For the current study, subjects over 50 years of age with a greater than or equal to 20 pack-year history of cigarette smoking were included in the analysis. We did not genotype any subject who was not a smoker or smoked less than 20 pack-years. The presence of evident occupational exposure induced lung disease (ILO scores greater than 1/1, 89 subjects), mesothelioma, and an anticipated survival of less than one year secondary to active cancer, or other chronic diseases (226 subjects) were exclusion criteria.
The COPD phenotype, is a composite variable based on the GOLD guidelines . However, to avoid a possible misclassification in the analyses, we classified COPD cases by using more stringent criteria. COPD was defined as an FEV1/FVC ratio < 70% and percent-predicted (pp)FEV1 < 75% (GOLD guideline criteria for stage 2 and above: FEV1/FVC ratio < 70% and ppFEV1 < 80%). Controls had an FEV1/FVC ratio ≥ 70% and ppFEV1 ≥ 80%. Subjects who fell into the category with FEV1/FVC ratio ≥ 70% and ppFEV1 < 80%, or FEV1/FVC ratio < 70% and ppFEV1 ≥ 75%, unclassified smokers, were excluded from categorical analyses (COPD vs. unaffected smokers) but included in additional analyses of continuous variables (quantitative traits: ppFEV1, FVC, FEV1/FVC ratio and ppFEF25–75).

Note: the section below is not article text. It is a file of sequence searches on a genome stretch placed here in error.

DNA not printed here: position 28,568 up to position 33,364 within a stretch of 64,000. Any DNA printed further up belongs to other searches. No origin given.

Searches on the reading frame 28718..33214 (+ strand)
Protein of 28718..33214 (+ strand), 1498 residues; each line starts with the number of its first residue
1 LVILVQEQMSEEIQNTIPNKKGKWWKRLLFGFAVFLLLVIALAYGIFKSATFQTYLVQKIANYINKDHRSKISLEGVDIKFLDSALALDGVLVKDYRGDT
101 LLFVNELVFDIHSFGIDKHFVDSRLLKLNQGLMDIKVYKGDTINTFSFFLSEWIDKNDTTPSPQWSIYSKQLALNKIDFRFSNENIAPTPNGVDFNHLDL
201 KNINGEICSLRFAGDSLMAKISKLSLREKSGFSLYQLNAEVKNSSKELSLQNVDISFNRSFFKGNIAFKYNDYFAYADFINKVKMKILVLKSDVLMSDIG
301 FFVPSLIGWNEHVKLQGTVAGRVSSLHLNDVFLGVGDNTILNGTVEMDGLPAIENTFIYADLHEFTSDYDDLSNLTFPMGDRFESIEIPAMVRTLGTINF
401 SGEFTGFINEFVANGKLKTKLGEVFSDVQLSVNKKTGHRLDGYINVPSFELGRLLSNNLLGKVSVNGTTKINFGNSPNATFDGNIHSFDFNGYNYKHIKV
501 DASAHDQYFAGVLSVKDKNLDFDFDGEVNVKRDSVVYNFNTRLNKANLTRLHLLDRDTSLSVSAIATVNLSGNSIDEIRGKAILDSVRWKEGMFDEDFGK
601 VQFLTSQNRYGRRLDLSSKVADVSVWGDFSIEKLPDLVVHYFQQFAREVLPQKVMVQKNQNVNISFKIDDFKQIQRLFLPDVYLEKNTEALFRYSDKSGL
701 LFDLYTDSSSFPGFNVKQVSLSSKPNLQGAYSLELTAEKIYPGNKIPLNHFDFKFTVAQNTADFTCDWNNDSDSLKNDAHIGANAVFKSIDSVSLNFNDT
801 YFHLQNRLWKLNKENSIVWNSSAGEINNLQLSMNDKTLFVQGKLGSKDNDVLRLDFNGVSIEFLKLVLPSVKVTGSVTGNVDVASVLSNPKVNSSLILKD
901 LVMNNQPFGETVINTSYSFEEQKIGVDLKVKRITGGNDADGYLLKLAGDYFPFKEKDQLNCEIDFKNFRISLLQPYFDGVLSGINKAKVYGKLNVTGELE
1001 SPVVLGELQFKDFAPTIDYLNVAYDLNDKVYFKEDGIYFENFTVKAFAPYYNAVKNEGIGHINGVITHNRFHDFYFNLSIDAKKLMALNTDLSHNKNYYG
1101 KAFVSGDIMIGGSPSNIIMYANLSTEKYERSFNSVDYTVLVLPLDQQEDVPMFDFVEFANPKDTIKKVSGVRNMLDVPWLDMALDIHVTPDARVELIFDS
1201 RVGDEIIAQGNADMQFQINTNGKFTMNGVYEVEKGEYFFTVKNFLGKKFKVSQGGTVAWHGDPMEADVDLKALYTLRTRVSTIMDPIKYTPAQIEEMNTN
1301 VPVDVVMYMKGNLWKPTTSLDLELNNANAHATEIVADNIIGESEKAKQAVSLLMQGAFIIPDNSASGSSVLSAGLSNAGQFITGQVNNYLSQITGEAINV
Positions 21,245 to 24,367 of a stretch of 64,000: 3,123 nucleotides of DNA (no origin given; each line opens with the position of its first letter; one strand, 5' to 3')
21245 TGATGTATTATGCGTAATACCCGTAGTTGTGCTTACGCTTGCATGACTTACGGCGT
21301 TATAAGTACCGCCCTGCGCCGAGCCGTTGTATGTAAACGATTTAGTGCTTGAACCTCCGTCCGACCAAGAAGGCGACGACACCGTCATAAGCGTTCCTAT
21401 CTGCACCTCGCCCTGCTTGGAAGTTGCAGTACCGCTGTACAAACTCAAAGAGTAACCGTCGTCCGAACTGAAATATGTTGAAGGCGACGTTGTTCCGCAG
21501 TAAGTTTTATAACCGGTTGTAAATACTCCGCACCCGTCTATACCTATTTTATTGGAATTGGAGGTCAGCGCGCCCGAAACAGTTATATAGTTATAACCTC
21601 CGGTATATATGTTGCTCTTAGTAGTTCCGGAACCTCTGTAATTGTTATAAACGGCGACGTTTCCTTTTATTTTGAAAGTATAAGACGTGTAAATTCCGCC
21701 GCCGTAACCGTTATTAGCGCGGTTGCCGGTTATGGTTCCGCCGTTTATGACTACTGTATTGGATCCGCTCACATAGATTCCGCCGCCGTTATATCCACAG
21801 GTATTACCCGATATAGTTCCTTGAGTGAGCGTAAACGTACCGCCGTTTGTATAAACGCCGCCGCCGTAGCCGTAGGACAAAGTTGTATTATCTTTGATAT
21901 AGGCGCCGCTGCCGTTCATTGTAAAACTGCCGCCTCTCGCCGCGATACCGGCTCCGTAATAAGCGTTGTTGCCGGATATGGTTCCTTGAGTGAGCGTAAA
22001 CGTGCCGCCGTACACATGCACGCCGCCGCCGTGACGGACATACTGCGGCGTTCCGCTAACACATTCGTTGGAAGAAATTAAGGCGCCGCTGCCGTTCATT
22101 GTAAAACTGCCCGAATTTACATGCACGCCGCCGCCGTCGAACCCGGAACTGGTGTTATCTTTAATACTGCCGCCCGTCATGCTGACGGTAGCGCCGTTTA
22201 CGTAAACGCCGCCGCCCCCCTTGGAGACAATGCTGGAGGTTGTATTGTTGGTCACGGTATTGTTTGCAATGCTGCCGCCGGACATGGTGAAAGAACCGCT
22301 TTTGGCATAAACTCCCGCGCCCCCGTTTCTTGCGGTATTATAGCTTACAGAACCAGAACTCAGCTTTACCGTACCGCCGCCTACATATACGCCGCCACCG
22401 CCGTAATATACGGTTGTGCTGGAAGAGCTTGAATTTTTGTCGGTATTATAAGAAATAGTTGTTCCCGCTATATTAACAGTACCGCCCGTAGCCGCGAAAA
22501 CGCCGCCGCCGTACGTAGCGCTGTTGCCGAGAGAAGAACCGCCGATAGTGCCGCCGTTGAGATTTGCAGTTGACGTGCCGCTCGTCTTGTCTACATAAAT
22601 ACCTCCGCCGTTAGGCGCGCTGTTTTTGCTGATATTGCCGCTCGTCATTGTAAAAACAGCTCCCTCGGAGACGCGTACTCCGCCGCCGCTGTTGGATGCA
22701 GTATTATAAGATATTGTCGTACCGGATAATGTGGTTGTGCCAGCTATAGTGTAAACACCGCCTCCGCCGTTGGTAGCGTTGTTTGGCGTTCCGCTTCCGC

To further characterize the ADAM33 gene, we genotyped the target population for 25 SNPs in the gene chosen based on the Hapmap data and supplemented by SNPs reported in previous studies (25 SNPs). SNP genotyping was performed using the MassARRAY SNP genotyping system (Sequenom, Inc., San Diego CA) which utilizes a primer extension assay followed by mass spectrometry for oligonucleotide size determination. PCR and extension primers were designed using SpectroDesigner software (Sequenom, Inc.) and reactions were performed according to the manufacturer's instructions. Genotypes were scored automatically using the SpectroTyper software (Sequenom, Inc.), and checked with quality control samples (i.e., duplicate DNA samples, negative controls) manually. All polymorphisms were assessed to determine if the observed genotype frequencies were consistent with Hardy-Weinberg equilibrium using Chi-square tests. Pair-wise marker-linkage disequilibrium was estimated using Lewontin's D' statistic and r2 .